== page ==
There isn’t really an overall narrative or story arc present in Charles Burnett’s “Killer of Sheep,” and that’s the point. There’s really nothing more dramatic meant to be expressed in “Killer of Sheep” beyond the experience of drudgery of poverty, and the inevitability of committing and experiencing crime in the throes of poverty. “Killer of Sheep” is a tightly paced and often compelling urban drama about life in the LA ghettos, and it’s worth the watch as a piece of film history nearly lost to the ages. It’s held up in the face of age, more so than many other classics as its managed to represent overtones and themes that are still relevant today.
Director Burnett captures with timeless precision, the sheer wasteland that is poverty for many, and grabs this image through two perspectives. Burnett, through stunning simplistic direction, explores the boredom of young children through the ghettos of LA as they pass the time day to day. They run through abandoned construction sites, get into occasional scuffles, and a few even run across street hoods, but every so often. If you look beyond the seemingly random shots of ghetto life, you’ll see basically a portrait of a life that hasn’t changed much even in the millennium.
True, Burnett obviously didn’t have the millennium in mind when directing this film on only ten thousand dollars, but “Killer of Sheep” takes on a life of its own in its timeless portrait of the impoverished and how little has been changed. We focus on a working man named Stan who is just so tired of the life he lives as a man who kills sheep in a slaughter house. Henry Gayle Sanders is the center of Burnett’s piece, giving a wonderful performance as a man who just has bigger dreams and thoughts on his mind and can’t find the right person to listen to him.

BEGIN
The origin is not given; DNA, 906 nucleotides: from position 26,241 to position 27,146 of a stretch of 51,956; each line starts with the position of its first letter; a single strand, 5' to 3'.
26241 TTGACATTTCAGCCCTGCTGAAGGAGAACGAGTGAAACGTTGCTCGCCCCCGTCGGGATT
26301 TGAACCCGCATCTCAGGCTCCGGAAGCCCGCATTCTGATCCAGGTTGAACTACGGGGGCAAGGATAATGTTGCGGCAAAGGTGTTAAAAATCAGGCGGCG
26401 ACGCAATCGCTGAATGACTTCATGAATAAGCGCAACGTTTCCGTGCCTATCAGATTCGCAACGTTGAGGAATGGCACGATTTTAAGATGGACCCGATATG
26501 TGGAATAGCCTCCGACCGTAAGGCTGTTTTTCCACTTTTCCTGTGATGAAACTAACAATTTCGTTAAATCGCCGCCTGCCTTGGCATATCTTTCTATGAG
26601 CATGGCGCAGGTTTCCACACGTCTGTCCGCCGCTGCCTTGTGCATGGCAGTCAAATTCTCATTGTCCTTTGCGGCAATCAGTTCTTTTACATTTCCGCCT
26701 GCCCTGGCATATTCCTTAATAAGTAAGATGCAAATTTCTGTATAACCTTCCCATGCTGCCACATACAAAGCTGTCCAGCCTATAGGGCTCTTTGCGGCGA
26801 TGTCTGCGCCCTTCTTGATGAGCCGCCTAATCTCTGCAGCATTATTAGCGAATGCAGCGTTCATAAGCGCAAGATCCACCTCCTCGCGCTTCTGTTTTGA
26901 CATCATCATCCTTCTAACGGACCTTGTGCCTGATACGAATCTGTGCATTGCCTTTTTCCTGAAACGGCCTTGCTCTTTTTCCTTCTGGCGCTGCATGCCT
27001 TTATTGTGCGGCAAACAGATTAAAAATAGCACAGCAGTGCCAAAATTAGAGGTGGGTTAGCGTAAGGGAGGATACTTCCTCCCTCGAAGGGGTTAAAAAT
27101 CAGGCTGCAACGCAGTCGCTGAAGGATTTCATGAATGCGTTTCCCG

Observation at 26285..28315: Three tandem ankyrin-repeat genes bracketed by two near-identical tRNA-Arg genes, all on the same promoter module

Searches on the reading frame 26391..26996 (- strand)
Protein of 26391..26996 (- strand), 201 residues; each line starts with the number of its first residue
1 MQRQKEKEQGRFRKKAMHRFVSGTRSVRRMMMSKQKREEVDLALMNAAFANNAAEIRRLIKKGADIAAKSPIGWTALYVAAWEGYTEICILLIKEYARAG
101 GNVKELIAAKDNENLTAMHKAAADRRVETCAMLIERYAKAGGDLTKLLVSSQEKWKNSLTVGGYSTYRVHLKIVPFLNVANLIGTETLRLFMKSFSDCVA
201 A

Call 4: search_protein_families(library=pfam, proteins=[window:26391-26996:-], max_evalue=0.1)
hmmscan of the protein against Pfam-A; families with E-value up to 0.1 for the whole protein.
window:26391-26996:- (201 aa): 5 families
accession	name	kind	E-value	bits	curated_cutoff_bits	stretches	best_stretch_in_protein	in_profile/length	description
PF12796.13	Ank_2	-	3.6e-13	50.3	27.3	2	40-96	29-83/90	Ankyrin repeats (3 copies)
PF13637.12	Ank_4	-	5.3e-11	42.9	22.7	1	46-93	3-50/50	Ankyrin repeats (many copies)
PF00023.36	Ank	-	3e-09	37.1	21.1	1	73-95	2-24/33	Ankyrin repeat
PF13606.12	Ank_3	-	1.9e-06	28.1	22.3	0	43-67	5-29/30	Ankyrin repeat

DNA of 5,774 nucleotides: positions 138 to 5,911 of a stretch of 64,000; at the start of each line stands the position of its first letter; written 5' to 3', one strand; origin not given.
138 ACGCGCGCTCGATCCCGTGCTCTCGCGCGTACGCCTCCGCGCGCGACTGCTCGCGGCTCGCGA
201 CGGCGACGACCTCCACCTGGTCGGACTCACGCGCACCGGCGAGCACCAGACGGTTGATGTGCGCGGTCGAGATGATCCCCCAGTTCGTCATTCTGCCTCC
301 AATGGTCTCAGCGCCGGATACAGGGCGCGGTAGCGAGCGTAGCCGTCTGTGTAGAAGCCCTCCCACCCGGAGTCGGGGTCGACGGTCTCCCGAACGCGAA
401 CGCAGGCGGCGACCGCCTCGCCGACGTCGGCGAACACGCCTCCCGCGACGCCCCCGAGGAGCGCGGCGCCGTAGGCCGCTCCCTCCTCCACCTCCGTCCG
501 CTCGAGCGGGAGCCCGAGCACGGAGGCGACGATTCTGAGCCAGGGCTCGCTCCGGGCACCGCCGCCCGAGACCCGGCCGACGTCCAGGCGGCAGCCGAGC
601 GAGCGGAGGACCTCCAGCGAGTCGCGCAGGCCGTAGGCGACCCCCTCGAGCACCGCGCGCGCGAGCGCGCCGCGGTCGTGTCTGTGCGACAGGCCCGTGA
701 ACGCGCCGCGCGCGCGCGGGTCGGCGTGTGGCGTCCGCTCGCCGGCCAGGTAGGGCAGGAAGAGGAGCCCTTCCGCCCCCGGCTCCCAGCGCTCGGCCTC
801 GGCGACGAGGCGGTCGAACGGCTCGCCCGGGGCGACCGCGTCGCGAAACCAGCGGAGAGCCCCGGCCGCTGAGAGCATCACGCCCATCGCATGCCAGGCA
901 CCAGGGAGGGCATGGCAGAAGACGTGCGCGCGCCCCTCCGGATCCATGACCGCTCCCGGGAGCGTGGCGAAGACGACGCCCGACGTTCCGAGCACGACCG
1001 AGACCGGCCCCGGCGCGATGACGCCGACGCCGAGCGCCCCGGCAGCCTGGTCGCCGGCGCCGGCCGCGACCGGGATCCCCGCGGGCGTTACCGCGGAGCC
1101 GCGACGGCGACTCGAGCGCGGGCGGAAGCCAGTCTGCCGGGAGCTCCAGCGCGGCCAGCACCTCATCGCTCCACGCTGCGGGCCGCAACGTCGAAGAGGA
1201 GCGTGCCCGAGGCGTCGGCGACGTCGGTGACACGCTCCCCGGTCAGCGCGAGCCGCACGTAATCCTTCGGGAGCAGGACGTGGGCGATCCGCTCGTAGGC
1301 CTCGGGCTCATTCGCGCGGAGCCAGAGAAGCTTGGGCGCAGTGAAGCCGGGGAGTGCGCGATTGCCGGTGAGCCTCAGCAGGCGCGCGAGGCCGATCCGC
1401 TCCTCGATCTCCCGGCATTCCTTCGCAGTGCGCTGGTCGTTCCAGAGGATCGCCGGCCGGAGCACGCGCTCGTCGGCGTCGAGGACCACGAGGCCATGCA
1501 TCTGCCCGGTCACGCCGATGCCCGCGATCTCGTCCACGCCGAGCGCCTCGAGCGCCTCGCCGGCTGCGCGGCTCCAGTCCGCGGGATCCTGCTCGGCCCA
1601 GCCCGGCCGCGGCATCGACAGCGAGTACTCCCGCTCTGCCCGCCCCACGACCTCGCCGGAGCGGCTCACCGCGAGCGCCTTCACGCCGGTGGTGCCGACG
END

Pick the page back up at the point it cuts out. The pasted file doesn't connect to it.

Through his appreciating the smaller things in his life, he’s occasionally presented with the opportunity of crime to further himself financially, as all impoverished folks are. As well he’s presented with new opportunities that he refuses to grasp at fear of losing the crumbling stability in his life. Burnett ponders on life in poverty and the occasional moments of pure clarity and beauty within the misery conveyed with stark black and white photography, and realism that’s almost startling in its raw form. Director Sanders injects a charming humility that makes him a compelling leading man; he hardly seems to be trying at all in the role as this man seeking a different way of life. I mean that as a compliment as his presence on-screen is so natural.
Through it all, Burnett’s picture of life in the ghettos is just beautiful. It’s the picture of the character Stan’s young daughter singing along to her favorite song really sums up what the reason for Stan’s motivation to keep risks aside is. Even in the face of sheer failure and disappointment he keeps going for her. “Killer of Sheep” is a timeless depiction of life in the ghettos, thanks to Burnett’s utterly raw perspective.